But will audiences show up? Julia Alexander at The Verge on “Hollywood’s litmus test for what happens next”:
Warner Bros. was always betting that Christopher Nolan’s Tenet, his espionage-meets-time-travel film that marked his first since Dunkirk in 2017, would be one of the summer’s biggest movies. Now, Warner Bros. — alongside every other major studio — is looking at Tenet to see if summer movies can even exist right now.
Remember, only two people want you to return to the theaters right now: The theater CEO in charge of making money for shareholders, and the film’s director in charge of making money for the theaters, Christopher Nolan:
“I don’t know anyone in America who is pushing harder to get the theaters re-opened and to get his movie released than Chris Nolan,” IMAX CEO Richard Gelfond told analysts on a recent earnings call.
But neither of these people go to public theaters, and encouraging people to congregate in an enclosed space for two hours is irresponsible at best and borderline criminal. Regardless of if you see Tenet in a theater surrounded by potentially infectious people or you wait to rent it at home two months later, it’ll be the same movie, only at home you can enjoy it from the comfort of your couch. (Pro tip: Upgrade your home movie experience with a soundbar for your TV.)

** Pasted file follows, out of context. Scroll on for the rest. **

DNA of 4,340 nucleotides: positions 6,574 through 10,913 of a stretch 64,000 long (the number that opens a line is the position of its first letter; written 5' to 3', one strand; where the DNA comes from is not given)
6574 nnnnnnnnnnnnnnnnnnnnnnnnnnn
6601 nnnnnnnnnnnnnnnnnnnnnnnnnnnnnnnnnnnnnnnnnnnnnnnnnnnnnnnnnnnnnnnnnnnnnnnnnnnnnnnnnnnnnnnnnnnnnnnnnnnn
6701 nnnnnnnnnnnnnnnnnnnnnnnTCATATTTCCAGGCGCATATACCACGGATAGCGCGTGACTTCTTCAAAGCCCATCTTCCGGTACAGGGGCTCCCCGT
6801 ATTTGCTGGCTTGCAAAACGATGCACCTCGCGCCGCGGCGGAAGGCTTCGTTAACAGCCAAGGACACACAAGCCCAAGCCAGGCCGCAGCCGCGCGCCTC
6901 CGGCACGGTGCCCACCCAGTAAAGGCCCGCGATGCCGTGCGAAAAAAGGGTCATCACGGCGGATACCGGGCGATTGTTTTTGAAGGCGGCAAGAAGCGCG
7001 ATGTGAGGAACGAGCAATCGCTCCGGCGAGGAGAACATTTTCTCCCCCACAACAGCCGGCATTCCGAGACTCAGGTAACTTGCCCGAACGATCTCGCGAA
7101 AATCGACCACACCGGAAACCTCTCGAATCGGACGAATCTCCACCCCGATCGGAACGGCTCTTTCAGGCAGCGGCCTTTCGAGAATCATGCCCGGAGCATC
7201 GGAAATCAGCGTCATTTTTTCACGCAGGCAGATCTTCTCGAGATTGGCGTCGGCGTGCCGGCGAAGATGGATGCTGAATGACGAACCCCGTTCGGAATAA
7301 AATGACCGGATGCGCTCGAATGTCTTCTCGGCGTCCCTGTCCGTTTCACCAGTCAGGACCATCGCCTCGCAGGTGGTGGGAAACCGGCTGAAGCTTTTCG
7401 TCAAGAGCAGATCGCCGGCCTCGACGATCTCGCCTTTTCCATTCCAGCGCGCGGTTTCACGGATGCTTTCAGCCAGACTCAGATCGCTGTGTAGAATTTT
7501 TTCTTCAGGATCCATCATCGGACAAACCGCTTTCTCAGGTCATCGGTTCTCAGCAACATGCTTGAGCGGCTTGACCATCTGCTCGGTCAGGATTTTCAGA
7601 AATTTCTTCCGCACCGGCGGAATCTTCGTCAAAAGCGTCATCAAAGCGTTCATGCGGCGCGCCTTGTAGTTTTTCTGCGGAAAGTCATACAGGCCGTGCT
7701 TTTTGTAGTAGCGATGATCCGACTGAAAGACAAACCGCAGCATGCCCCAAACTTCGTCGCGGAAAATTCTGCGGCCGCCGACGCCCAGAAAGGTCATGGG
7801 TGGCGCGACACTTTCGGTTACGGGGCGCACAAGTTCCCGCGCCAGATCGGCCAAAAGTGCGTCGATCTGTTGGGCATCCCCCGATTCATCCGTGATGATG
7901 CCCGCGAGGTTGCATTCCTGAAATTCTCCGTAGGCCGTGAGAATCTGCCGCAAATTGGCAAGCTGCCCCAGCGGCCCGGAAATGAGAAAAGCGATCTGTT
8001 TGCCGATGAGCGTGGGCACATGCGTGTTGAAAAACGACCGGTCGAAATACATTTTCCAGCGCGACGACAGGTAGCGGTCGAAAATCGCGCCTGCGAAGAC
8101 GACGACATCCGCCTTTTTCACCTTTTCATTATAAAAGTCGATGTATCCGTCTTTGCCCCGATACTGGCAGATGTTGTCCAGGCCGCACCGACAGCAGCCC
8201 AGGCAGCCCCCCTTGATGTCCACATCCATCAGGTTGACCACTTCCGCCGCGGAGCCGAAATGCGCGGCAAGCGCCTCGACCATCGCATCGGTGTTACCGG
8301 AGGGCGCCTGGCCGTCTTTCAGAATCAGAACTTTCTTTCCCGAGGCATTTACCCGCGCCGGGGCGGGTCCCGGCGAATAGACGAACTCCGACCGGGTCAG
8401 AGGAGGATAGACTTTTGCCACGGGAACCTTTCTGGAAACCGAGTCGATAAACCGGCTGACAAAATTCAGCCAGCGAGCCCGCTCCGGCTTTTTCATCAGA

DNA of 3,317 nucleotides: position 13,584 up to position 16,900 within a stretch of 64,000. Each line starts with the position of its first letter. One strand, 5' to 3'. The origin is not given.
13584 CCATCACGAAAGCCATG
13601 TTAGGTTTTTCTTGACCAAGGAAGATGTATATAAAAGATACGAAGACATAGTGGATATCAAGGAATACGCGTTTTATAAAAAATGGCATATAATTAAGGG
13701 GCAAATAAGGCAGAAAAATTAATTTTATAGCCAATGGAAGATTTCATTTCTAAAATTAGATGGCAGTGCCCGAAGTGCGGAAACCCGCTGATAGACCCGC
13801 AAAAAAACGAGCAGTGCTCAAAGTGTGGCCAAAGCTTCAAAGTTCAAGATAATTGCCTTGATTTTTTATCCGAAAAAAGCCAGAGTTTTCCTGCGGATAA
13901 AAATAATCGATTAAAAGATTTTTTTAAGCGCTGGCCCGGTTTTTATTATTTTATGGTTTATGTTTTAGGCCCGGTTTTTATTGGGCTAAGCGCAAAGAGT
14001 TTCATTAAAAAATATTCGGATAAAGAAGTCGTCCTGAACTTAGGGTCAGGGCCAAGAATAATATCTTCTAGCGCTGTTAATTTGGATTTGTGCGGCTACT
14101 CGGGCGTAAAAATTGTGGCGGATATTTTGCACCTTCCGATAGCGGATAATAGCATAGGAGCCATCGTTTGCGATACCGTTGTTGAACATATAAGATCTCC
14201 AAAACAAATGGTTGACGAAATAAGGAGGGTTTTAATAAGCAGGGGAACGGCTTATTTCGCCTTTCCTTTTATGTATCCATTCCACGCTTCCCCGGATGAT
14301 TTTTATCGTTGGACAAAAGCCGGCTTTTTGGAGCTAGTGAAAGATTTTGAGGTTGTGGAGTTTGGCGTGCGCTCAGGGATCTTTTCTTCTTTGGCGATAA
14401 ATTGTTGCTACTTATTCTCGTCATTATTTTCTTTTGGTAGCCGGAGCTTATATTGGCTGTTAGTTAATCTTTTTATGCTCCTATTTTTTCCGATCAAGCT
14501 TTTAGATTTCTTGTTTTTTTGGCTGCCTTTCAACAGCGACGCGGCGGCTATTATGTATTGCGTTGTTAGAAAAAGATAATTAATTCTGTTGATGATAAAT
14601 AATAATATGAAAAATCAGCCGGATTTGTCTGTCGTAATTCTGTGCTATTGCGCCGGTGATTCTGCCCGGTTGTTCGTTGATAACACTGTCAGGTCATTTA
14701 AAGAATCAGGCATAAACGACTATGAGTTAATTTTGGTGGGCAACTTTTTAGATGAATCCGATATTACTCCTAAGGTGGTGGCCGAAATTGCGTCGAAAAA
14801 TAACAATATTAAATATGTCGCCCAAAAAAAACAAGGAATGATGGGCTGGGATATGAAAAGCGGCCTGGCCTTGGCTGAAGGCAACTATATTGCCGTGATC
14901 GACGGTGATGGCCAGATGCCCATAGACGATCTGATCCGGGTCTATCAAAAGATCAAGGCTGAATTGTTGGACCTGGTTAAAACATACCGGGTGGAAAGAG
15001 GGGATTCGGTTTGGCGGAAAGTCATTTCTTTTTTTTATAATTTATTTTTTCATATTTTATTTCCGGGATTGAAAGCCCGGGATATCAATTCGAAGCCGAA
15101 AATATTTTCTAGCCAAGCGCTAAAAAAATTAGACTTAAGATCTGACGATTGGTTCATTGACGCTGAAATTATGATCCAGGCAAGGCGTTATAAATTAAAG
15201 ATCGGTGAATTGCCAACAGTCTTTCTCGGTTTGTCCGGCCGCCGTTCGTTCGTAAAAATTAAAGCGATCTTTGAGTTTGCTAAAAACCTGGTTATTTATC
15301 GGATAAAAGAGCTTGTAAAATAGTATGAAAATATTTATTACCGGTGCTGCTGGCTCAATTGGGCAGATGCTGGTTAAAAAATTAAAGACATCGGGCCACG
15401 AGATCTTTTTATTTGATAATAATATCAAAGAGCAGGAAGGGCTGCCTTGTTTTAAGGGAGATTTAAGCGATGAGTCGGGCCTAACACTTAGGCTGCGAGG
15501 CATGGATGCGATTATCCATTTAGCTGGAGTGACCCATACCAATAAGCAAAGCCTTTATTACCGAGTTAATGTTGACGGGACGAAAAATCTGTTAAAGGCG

I’ve enjoyed Nolan’s films since his early work on Following and Memento, but I’m disappointed in his rush to get people into a public theater. On the one hand, I’m sure he’s worked very hard on his film and is excited for the world to see it; on the other hand, there’s a deadly pandemic ravaging the world and this is not the time to sit with strangers in an enclosed space. I’m sorry if he doesn’t understand this, or worse, doesn’t care.
Go to the theater when it’s safe to do so, but please stay home this summer. The theater, the mall, even Disneyland: it’s just not worth the potential risk of getting yourself, your family, and your community sick.
Update 9/16: Tenet missed the July 17th date in the article by almost two months and once released flopped financially at the box office.